Treating Cracked, Bleeding Nipples While Breastfeeding

Woman nursing her infantBreastfeeding can be an incredible bonding experience for moms and their little ones, but from time to time, moms may encounter discomfort or medical ailments as a result. One woe moms may face is cracked or bleeding nipples. Experiencing either of these serves as a warning that there is an underlying problem that needs to be corrected as soon as possible, so as to preempt further discomfort. (Nipples may also crack or bleed due to eczema, which you may want your health care practitioner to rule out.)

"The root problem with cracked and bleeding nipples is usually the baby's latch," says postpartum doula and co-founder of Baby Caravan Emily Crocker. "This is such a common problem, but if you're having pain, you should try contacting a lactation consultant or your doula to see if they can look at the latch and offer help. Some simple adjustments in latch can make a big difference."

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Your lactation consultant or doula can also check to see that a mother is using the right size pump.

In the meantime, the following techniques can promote healing:

Change your positioning and double-check the baby's latch: While working with a lactation consultant will help you be absolutely sure that your latch is correct, you can try this technique yourself first. Crocker says, "If your baby latches on, and you can't see their lips, use your fingers to pout their lips out or use your pinky to unlatch the baby, and have them try again." And for a good latch from day one, she recommends this trick: "Hold your breast like a sandwich, and point your nipple at their top lip. This will make the baby open their mouth wide, so you can stick as much of your nipple into their mouth as possible. You want to make sure they are latching onto your entire areola and not just your nipple. That is what can cause a lot of pain."

Keep the nipples clean: To keep infection at bay, rinse the breast after each feeding with water. Then, once a day, you can use a plain soap (not perfumed or antibacterial) to gently clean any wounds.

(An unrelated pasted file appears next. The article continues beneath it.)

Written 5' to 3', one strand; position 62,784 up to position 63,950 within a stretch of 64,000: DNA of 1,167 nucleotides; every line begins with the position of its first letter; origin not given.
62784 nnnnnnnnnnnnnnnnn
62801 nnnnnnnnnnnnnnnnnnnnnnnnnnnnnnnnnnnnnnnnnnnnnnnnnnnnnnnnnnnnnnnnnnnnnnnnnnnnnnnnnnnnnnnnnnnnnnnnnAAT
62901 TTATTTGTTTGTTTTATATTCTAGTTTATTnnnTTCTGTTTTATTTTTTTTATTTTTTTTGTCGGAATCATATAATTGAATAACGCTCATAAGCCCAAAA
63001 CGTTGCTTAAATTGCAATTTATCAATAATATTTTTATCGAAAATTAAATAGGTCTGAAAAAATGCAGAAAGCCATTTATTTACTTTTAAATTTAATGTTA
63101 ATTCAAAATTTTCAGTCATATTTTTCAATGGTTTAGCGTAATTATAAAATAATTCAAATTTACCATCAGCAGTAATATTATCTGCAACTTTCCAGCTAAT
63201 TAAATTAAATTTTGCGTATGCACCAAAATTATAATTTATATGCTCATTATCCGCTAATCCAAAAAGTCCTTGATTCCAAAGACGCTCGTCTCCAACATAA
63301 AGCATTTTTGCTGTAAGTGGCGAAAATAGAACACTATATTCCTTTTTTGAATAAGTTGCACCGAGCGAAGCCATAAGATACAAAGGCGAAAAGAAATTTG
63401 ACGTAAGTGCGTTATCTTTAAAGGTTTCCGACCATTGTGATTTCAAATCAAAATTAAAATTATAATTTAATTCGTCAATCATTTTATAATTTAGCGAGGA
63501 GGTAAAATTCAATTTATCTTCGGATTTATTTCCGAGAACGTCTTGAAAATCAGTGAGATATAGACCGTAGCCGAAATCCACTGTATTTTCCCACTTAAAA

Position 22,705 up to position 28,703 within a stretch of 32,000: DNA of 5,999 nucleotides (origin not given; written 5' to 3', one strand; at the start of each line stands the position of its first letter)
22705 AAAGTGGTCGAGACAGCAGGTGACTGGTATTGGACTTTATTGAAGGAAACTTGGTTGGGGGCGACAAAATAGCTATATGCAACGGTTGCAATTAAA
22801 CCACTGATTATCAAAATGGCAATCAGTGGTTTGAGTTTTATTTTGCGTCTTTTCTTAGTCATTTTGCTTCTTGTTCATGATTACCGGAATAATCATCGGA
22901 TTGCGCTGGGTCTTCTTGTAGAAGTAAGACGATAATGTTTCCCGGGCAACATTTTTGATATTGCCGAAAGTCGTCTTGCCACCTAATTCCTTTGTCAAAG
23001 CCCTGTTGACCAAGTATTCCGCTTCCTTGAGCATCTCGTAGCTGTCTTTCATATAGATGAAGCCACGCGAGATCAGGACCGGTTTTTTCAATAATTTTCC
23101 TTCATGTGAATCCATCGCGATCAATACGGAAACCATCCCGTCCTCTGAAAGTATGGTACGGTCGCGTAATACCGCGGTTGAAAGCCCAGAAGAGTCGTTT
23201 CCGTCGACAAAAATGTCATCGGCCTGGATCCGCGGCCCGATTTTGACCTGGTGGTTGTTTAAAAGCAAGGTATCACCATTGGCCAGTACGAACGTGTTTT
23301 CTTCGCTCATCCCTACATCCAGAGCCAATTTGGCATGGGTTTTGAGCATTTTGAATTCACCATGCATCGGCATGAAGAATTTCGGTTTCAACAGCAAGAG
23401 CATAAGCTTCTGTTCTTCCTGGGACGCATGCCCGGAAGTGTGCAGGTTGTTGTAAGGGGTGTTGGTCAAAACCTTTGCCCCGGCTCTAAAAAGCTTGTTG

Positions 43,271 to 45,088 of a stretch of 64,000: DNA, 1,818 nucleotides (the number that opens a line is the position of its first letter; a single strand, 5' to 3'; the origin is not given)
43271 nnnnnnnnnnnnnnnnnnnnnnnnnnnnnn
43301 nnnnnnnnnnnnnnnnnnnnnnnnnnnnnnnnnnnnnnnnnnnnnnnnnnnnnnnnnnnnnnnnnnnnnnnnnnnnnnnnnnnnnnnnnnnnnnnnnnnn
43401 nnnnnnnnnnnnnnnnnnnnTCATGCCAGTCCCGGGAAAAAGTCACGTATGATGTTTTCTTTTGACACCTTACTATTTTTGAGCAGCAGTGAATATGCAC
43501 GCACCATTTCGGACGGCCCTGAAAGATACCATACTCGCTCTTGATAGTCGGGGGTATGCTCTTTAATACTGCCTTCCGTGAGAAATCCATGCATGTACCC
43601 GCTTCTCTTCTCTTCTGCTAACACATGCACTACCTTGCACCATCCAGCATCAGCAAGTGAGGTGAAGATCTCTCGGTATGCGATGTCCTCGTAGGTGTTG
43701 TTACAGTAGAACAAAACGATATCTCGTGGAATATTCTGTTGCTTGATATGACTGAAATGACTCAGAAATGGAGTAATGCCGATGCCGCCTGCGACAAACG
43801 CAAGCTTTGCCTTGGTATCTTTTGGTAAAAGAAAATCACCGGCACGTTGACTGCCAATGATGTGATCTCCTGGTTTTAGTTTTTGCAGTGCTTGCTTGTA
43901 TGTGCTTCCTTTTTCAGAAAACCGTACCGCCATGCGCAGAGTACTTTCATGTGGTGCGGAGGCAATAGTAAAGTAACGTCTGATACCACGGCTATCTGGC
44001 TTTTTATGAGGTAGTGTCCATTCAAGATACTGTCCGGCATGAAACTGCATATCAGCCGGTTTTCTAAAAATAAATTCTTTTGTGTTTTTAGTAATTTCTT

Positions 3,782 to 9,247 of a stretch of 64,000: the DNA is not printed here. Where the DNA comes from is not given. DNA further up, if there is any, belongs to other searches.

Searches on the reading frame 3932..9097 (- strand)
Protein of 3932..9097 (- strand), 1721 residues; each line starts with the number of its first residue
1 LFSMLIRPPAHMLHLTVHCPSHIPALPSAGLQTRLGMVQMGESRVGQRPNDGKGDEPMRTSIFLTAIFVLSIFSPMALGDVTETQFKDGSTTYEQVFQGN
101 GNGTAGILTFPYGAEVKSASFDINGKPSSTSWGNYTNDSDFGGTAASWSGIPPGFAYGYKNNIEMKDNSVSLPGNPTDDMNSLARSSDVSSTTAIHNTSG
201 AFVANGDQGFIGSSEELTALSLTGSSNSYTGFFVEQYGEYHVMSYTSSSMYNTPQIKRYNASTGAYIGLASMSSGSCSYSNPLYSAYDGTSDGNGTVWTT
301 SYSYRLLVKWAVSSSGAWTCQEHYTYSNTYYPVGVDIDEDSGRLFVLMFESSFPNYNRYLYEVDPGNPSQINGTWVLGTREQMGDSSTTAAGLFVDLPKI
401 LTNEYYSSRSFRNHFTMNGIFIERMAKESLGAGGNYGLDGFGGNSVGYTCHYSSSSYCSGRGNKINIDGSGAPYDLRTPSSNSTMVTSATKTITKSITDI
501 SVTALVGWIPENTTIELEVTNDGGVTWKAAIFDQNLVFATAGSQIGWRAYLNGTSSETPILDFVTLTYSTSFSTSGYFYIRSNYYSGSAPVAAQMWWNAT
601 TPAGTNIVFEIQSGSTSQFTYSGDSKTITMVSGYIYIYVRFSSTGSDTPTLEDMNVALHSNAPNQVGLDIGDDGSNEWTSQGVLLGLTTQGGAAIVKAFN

Soothe cracked nipples with a moisturizing agent: Olive oil or medical-grade ointments containing lanolin (which can be found over the counter) can help alleviate pain and promote wound-healing. Research shows using a moisturizing treatment on the nipples can prevent a scab from forming, which allows new epithelium cells to move across the surface of the wound more quickly and reduce the time it takes it to close. To do: Rub a small amount of olive oil or ointment on your nipples after every feeding. (You don't need to wash it off before nursing again.) Crocker says mothers may also benefit from using just salt and warm water. To do, just fill two shot glasses with salt water and dip your nipples into it after each feeding.

Use antibacterial ointment: If you have an open wound, check with your health care practitioner or lactation consultant about applying neomycin (such as Neosporin or triple antibiotic ointment). Like the lanolin, this doesn't need to be washed off prior to a feeding.

Rule out teething as a cause: Babies may chew or bite on the nipples when they start to teeth. To preempt this from causing cracked nipples, give the baby something cold and wet (like a clean, wet washcloth that was left in the refrigerator) to chew on a few minutes before a feeding.

Continue breastfeeding if possible: As long as the pain isn't unbearable, you can continue to nurse as usual. A cracked or bleeding nipple will not bother or harm your baby. They may swallow some blood, and you could see it come out in their diaper, but this is not necessarily a cause for concern. However, if the cracked or bleeding nipples are stemming from a poor latch, your little one might not be getting enough milk. Thus, it's even more imperative to work with a lactation consultant to correct the baby's latch. If nursing is too painful, you can pump for a day or two to allow the nipples to heal.

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Apply a cold compress: To quash pain, you can use a cold compress on the nipples for 5 to 10 minutes before breastfeeding. This can dull the sensation of the initial latch, which tends to hurt the most.

If these strategies don't offer relief, see your health care practitioner to avoid further complications, such as clogged ducts, thrush, or mastitis, which may occur as a result of cracked skin.

Have you ever had cracked or bleeding nipples? How did you address it?


Image via Corbis

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